"Drowned Alive"

Mon Aug 22 19:32:19 UTC 2005

        The odd thing is that drowning, like other kinds of suffocation,
need not necessarily result in death.  I recall that in 1981, a woman
told me of receiving a telephone call that her daughter had drowned but,
fortunately, was O.K.  "Survived drowning," for example, gets 569 Google
hits, compared to 126 for "drowned alive."   (Of course, many people do
use "drowning" to refer only to drowning incidents that result in

        So "drowned alive" is not necessarily an oxymoron.
Nevertheless, while it is possible to survive being drowned alive, just
as it is possible to survive being buried alive, I daresay that almost
all of those drowned alive were in fact drowned to death.

John Baker

-----Original Message-----
From: American Dialect Society [mailto:ADS-L at LISTSERV.UGA.EDU] On Behalf
Of Arnold M. Zwicky
Sent: Monday, August 22, 2005 12:44 PM
Subject: Re: "Drowned Alive"

On Aug 22, 2005, at 9:07 AM, Barbara Need wrote:

> I don't remember what station or what the program was, but I heard an
> ad for some "news" program which was describing the activities of a
> young man who tied a couple up and then they were "drowned alive".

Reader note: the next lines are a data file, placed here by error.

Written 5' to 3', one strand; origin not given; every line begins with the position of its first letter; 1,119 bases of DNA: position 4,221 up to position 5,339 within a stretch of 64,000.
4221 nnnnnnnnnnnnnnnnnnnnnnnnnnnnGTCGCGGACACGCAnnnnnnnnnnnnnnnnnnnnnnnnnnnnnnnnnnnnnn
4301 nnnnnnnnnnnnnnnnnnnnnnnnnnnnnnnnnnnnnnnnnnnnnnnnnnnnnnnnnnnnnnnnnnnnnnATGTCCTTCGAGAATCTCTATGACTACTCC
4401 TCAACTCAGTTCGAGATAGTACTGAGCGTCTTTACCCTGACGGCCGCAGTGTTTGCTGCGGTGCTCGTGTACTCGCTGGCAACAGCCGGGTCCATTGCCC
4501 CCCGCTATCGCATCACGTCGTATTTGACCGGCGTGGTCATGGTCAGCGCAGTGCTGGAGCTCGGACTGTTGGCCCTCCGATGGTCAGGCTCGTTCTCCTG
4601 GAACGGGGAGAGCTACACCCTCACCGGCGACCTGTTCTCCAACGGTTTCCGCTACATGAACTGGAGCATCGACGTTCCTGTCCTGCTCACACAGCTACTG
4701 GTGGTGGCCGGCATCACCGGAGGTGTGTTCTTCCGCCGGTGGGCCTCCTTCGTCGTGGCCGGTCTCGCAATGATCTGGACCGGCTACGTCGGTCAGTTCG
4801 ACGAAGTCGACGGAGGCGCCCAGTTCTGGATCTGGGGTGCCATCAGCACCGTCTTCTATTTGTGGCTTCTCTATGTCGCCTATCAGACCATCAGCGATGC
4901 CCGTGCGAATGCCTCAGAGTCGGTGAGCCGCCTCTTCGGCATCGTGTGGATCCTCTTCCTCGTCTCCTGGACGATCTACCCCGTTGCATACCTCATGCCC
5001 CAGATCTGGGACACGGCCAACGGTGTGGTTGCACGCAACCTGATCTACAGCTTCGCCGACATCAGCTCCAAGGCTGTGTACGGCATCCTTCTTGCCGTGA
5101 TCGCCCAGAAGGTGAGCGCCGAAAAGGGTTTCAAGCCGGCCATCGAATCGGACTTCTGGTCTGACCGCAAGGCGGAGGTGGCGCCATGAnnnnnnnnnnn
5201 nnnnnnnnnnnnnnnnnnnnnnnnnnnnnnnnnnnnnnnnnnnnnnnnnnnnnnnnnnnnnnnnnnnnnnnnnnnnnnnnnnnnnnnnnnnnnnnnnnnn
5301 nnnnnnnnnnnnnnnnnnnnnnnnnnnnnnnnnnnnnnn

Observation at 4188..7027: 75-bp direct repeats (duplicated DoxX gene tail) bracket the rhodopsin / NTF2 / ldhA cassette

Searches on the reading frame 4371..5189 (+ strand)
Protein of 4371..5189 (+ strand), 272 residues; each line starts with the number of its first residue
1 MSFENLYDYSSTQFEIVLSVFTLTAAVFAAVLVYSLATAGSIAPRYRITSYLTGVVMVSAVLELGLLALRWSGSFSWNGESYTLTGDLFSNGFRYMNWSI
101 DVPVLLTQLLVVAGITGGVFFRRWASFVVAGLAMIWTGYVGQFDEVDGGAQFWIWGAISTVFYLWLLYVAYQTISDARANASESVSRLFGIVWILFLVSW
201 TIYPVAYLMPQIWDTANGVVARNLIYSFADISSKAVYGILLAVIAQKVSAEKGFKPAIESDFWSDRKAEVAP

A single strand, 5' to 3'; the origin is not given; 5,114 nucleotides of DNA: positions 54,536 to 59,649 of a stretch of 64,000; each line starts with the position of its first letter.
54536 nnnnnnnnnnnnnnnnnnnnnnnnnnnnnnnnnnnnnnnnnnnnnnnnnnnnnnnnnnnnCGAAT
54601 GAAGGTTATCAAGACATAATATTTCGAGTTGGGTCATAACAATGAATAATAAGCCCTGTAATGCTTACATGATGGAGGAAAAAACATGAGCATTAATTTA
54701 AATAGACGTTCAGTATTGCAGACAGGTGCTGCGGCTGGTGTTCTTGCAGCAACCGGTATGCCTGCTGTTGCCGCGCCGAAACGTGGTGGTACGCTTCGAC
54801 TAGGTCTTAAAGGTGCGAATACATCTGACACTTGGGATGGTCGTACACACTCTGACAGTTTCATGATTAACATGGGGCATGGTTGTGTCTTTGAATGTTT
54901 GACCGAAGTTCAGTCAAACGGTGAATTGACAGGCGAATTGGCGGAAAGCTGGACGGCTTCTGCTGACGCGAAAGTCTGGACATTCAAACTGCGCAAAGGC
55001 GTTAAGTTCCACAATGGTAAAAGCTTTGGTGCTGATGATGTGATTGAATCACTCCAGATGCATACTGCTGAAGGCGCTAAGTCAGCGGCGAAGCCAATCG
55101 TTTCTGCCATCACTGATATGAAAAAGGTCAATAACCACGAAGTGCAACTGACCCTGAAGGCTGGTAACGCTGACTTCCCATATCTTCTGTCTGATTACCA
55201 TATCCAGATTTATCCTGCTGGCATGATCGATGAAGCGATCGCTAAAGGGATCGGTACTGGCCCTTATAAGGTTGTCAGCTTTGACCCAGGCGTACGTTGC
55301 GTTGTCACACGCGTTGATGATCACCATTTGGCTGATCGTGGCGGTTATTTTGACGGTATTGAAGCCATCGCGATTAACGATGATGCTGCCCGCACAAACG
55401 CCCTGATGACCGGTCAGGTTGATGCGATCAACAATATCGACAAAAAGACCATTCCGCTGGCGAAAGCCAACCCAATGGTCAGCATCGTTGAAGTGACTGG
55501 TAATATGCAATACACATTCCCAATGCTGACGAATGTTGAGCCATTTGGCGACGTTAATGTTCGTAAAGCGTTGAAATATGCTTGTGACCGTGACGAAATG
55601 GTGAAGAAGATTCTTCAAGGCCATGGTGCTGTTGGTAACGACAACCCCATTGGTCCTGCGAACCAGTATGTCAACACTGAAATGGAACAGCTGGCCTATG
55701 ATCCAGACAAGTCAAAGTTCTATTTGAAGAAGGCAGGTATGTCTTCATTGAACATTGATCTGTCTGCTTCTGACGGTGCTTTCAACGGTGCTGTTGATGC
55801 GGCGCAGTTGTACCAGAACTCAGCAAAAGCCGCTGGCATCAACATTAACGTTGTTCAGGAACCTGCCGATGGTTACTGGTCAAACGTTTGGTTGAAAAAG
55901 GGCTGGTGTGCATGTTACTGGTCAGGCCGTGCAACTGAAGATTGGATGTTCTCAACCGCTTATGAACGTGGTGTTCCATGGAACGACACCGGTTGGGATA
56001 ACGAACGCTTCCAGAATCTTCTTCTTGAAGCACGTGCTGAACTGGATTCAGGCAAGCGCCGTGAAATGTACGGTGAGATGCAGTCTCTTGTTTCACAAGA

> Thoughts?

there are a modest number of Google hits for (passive) "drowned alive".

i'd guess that the model is "buried alive", which *is* semantically
compositional, unlike "drowned alive".  the true watery parallel to
"buried alive" would be "Xed alive", for some verb X that means
something like 'hold/confine underwater'.  unfortunately, english seems
to have no such verb.  '"immerse, "submerse", and "submerge"
lack the component of being trapped underwater; immersion etc. can be
brief, temporary.  ("plunge", "dip", and "duck" are explicitly
brief.)  that pretty much leaves "drown", which as a simple transitive
verb with animate objects ("We drowned the witch") entails death (though
there are non-fatal extended senses, as in "We drowned Kim in praise"
and "We accidentally drowned Kim in chocolate sauce").

so "drowned alive" is the best we can do for a compact expression
denoting being held underwater, while (initially) alive, for an extended
period of time -- an event that will eventually result in death, just as
being buried alive will.  alas, "drowned alive" is an oxymoron.  but
that sort of thing doesn't necessarily bother most people.

arnold (zwicky at csli.stanford.edu)

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